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There are few unpleasant things than realising that you were a means to an end for someone. I’ve had a one-way friendship I put up with for many years. When it came time for me to ask for support, there was no time or space. A big deal would be made when they needed something, and I wasn’t making myself available. 

It’s perhaps more painful when it’s a friend or family member, but it’s just as tricky when someone less well-known uses you for their own gain. 

Most people want to get along with each other. A significant portion of that getting along is steadily and securely building relationships of all kinds. We entrust ourselves to others and hope that they will do the same. But, unfortunately, every now and then, we get burned, which can affect our wanting to reach out to others in the future. It can be quite some time before we realise that the relationship is one way and this person is just using you. 

In the case of a romantic relationship, it’s not until you discover something hidden or you realise they don’t reciprocate or compromise. With a friend or family member, you might find that there using you after it’s too late and some severe damage has been done. 

There are ways to prevent someone from using you and confront the issue. 

Spot The Signs.


A few things could indicate being used, but these are not exclusive, and you should weigh them against other information you know about the person. Also, seeing some of these signs does not mean they are using you; they should just be understood as indicators. 

Does the person share information, details, stories and events as freely as you do with them? 

Do they stop talking or shut down conversations quickly when you come over? 

Do they only come to you seemingly when they want something? 

Are they keeping you out of the loop of meaningful conversations?

They don’t need to share everything with you, but a relationship that flows two ways should have a sense of transparency. You don’t need to know every conversation and the ins and outs of the daily movements, but if the chat isn’t free flowing and there are vital details missed, you may have a problem.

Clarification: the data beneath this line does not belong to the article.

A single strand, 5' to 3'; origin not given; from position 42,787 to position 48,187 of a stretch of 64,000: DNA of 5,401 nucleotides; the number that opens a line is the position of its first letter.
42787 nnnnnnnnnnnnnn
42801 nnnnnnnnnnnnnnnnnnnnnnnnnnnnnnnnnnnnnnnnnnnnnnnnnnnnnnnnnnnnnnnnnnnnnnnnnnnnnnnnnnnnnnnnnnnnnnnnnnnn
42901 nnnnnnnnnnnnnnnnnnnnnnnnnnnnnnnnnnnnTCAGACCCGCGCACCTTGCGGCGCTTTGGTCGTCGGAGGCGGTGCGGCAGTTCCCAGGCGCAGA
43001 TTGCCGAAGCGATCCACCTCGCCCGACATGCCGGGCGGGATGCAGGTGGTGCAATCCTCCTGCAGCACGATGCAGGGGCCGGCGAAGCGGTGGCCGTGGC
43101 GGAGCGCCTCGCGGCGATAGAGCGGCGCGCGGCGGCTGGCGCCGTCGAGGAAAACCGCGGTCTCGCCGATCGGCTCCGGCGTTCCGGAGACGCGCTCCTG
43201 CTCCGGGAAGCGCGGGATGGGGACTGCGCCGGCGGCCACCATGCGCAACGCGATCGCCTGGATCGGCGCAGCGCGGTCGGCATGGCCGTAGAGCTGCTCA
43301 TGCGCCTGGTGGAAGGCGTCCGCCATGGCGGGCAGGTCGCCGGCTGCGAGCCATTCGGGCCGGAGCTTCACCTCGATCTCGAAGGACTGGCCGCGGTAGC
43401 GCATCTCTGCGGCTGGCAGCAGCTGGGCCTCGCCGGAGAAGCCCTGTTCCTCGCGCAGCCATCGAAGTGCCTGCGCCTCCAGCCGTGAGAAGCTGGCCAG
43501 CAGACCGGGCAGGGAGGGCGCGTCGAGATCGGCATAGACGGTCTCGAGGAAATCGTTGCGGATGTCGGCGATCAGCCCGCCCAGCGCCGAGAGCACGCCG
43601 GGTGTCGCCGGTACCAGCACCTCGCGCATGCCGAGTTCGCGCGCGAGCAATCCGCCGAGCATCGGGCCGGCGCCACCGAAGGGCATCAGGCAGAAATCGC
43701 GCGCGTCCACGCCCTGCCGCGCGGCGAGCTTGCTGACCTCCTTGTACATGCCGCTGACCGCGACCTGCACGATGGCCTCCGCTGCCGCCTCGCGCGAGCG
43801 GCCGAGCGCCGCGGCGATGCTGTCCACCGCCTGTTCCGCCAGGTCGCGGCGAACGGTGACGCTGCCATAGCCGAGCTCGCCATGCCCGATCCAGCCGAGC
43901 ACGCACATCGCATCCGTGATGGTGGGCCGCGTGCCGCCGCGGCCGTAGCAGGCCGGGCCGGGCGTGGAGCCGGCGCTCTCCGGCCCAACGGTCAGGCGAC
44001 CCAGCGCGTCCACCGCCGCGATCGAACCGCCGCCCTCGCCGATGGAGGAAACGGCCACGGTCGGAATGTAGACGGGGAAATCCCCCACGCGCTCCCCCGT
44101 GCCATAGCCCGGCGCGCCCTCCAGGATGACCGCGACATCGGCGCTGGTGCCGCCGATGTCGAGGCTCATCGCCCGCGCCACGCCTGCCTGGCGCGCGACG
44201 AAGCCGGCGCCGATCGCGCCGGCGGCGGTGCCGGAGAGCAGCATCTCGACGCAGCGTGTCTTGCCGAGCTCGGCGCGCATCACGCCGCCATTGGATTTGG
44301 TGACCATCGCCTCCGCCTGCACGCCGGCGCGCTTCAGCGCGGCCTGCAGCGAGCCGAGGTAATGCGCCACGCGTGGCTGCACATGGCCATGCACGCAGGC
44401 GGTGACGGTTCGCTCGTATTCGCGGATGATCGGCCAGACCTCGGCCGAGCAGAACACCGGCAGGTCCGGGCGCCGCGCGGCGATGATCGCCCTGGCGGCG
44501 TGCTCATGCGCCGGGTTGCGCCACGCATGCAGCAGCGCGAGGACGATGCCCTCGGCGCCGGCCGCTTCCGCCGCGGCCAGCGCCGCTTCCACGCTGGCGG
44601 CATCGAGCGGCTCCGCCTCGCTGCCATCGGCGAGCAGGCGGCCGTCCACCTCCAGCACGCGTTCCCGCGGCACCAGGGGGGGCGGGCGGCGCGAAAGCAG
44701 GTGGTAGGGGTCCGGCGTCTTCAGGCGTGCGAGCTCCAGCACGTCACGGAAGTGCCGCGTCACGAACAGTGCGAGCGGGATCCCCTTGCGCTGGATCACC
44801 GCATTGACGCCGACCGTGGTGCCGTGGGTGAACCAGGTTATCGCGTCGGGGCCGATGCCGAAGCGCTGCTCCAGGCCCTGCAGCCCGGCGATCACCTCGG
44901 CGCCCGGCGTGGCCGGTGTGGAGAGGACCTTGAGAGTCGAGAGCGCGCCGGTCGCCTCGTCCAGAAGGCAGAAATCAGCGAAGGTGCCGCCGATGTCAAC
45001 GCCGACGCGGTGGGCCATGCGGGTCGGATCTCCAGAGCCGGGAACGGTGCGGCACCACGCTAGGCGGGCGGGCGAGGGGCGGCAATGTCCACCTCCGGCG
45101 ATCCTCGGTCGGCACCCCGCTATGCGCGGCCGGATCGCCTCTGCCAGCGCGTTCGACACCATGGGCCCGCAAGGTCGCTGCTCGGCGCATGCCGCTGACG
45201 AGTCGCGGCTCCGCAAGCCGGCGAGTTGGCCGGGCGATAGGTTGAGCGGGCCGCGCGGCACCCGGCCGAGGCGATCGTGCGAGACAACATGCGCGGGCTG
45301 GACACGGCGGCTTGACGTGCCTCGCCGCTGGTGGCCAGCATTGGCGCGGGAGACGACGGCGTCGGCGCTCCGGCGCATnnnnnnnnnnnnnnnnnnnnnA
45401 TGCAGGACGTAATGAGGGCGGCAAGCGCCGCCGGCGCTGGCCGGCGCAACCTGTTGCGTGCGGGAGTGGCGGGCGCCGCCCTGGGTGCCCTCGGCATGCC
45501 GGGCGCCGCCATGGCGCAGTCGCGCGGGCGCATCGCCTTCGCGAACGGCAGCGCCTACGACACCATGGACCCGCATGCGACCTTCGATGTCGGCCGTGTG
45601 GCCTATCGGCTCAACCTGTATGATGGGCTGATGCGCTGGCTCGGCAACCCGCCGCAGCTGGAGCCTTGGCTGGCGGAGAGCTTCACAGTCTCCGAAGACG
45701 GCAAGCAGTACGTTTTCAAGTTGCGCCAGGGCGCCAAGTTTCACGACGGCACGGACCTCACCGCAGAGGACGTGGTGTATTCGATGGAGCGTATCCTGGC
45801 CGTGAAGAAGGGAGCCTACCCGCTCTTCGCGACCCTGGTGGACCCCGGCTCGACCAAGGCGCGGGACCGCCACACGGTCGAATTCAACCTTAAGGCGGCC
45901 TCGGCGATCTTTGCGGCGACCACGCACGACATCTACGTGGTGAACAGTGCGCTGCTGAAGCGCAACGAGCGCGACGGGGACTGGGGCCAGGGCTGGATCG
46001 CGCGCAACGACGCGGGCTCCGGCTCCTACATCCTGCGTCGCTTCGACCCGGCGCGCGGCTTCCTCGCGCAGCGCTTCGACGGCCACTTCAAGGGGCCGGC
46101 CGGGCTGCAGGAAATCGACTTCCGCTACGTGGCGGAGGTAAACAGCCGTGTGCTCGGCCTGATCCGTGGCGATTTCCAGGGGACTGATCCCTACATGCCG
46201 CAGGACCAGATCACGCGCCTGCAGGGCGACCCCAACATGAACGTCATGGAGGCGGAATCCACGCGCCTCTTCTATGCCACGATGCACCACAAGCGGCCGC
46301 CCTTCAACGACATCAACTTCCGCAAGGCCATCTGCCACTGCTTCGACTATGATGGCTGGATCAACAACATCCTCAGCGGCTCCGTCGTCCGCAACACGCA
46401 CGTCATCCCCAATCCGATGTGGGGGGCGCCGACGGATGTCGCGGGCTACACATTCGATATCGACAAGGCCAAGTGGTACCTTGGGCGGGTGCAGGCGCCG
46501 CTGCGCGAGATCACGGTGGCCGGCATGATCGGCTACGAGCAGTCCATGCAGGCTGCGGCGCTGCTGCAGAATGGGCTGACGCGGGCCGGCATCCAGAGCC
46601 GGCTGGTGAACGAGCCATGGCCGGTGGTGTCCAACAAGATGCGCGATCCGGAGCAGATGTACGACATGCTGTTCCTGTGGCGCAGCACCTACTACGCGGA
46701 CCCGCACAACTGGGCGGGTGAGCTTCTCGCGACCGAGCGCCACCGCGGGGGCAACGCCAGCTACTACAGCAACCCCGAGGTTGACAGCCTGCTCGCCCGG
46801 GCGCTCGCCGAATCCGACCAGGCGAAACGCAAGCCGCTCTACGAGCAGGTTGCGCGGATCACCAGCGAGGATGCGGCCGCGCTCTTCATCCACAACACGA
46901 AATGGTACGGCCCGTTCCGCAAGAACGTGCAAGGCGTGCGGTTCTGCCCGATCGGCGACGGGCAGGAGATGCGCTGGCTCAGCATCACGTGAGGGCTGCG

A way of discovering this is something that emerges in conversation that they could have told you or had the opportunity to say to you but chose not to. If this happens on a few occasions, it may be a sign. 

Remember, these should only be seen as indicators, don’t get overly suspicious if you see things happening. Just be aware that you might need to dig deeper and see what is happening. 

Set Boundaries.


For some of those early warning signs, you might want to quickly set some boundaries. Verbalise where your lines are and work the conversation to a point where you can explain what you accept in a relationship. 

We often share stories of past hurts and tell someone why we value honesty or trust. This opens the conversation and allows you to share more about your life while communicating boundaries. 

Even saying things like “I’d like to hear more from you on this.” can be a great way to open up the conversation. 

Value Yourself.


Don’t give away hard work, effort, time, care, attention and ideas too cheaply. 

Of course, you want to stay generous, but make sure everything you bring to your relationships is valued. Whether work or personal, you need to establish a sense of respect for yourself and from other people. If somebody will take from you and offer nothing back, that is not a sign of respect or value.